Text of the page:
The European Commission said Turkey has met most of the 72 criteria needed for a visa waiver, and it invited member states and EU politicians to endorse the move by June 30. Commission vice-president Frans Timmermans said “there is still work to be done as a matter of urgency but if Turkey sustains the progress made, they can meet the remaining benchmarks”.
Turkey must fulfil the final five criteria before the visa waiver is approved. The European Commission said Turkey has met most of the 72 criteria needed for a visa waiver, and it invited member states and EU politicians to endorse the move by June 30.
The move is part of a package of incentives offered to Turkey – including up to six billion euro (£4.7 billion) in aid for Syrian refugees and fast-track EU membership talks – to persuade Ankara to stop migrants heading to Europe and take thousands back from Greece. That deal has raised legal and moral questions, as EU nations unable to agree among themselves about how to handle the refugee emergency chose instead to outsource it to Turkey, where almost three million refugees are staying, most of them people fleeing war in Syria. Visa liberalisation, which must come by June 30, would be an important sign that the Europeans are living up to their promises.
Turkish president Recep Tayyip Erdogan has warned that the whole agreement will collapse if the EU reneges on any pledge. Once the visa proposal is endorsed, only Turkish citizens with biometric passports including facial and fingerprint data would be allowed to enter, Mr Timmermans said.
Visa-free travel would be possible in all EU member states except for Britain and Ireland, which have provisions for opting out of such policies, and would include four members of the Schengen passport-free travel area; Iceland, Liechtenstein, Norway and Switzerland.
In a separate move, the commission proposed that EU countries refusing to accept refugees under new proposals to overhaul the EU’s failed asylum laws face fines – dubbed a “solidarity contribution” – of 250,000 euro (£197,000) for each asylum seeker rejected. The penalties are part of a new plan to more evenly share the burden of hosting hundreds of thousands of people fleeing conflict and violence in places such as Syria, with the current asylum system on the verge of collapse.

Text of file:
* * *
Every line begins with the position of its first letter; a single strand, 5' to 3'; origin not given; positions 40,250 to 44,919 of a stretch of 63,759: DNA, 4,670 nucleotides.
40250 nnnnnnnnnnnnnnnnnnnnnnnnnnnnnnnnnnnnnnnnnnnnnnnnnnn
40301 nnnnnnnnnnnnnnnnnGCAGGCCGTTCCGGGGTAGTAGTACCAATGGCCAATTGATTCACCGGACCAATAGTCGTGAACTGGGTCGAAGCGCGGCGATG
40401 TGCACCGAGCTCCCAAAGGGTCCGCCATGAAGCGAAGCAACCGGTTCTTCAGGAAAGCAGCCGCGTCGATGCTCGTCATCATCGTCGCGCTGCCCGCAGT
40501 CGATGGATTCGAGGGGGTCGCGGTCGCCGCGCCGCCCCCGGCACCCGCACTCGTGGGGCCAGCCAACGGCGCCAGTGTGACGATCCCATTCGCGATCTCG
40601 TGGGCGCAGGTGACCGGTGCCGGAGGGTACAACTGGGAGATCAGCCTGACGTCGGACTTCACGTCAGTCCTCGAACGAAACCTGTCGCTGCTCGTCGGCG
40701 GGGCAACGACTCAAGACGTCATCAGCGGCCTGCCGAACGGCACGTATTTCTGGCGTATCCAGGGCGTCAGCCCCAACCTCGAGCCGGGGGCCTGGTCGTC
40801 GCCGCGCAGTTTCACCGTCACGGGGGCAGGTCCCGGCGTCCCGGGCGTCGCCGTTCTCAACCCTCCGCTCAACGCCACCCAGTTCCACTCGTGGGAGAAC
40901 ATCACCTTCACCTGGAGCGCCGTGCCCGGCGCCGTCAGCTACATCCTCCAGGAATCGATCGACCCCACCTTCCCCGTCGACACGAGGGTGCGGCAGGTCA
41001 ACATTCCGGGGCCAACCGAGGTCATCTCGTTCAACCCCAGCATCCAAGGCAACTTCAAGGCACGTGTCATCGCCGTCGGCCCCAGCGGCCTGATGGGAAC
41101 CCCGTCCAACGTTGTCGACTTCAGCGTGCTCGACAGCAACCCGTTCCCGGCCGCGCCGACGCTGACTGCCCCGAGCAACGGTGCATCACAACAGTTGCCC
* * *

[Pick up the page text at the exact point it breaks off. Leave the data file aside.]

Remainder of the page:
The plan still has to be accepted by a large majority of member countries – around two-thirds under the bloc’s qualified majority system – and EU politicians. The fine will prove controversial as some countries already vehemently oppose the current EU scheme to share 160,000 refugees in Greece and Italy. Hungary has even moved to hold a referendum on the issue.
Under present EU laws, people seeking international protection in Europe must apply for asylum in the country where they first arrive. That effectively means Greece and Italy have been overburdened, and many of their EU partners have failed to help them cope.
The new scheme would kick in automatically once a country comes under high migration pressure. Other member states would take in a share of any asylum seekers – not people trying to escape poverty or looking for jobs – calculated from each nation’s population and economic strength based on gross domestic product.
But members could choose not to take part for 12 months.
“The member state which temporarily does not take part in the corrective allocation must make a solidarity contribution of 250,000 euros per applicant,” according to the text, which is a draft legal proposal to EU states and the European Parliament.
A new EU asylum agency would also be set up and be responsible for supervising the way the whole system is working.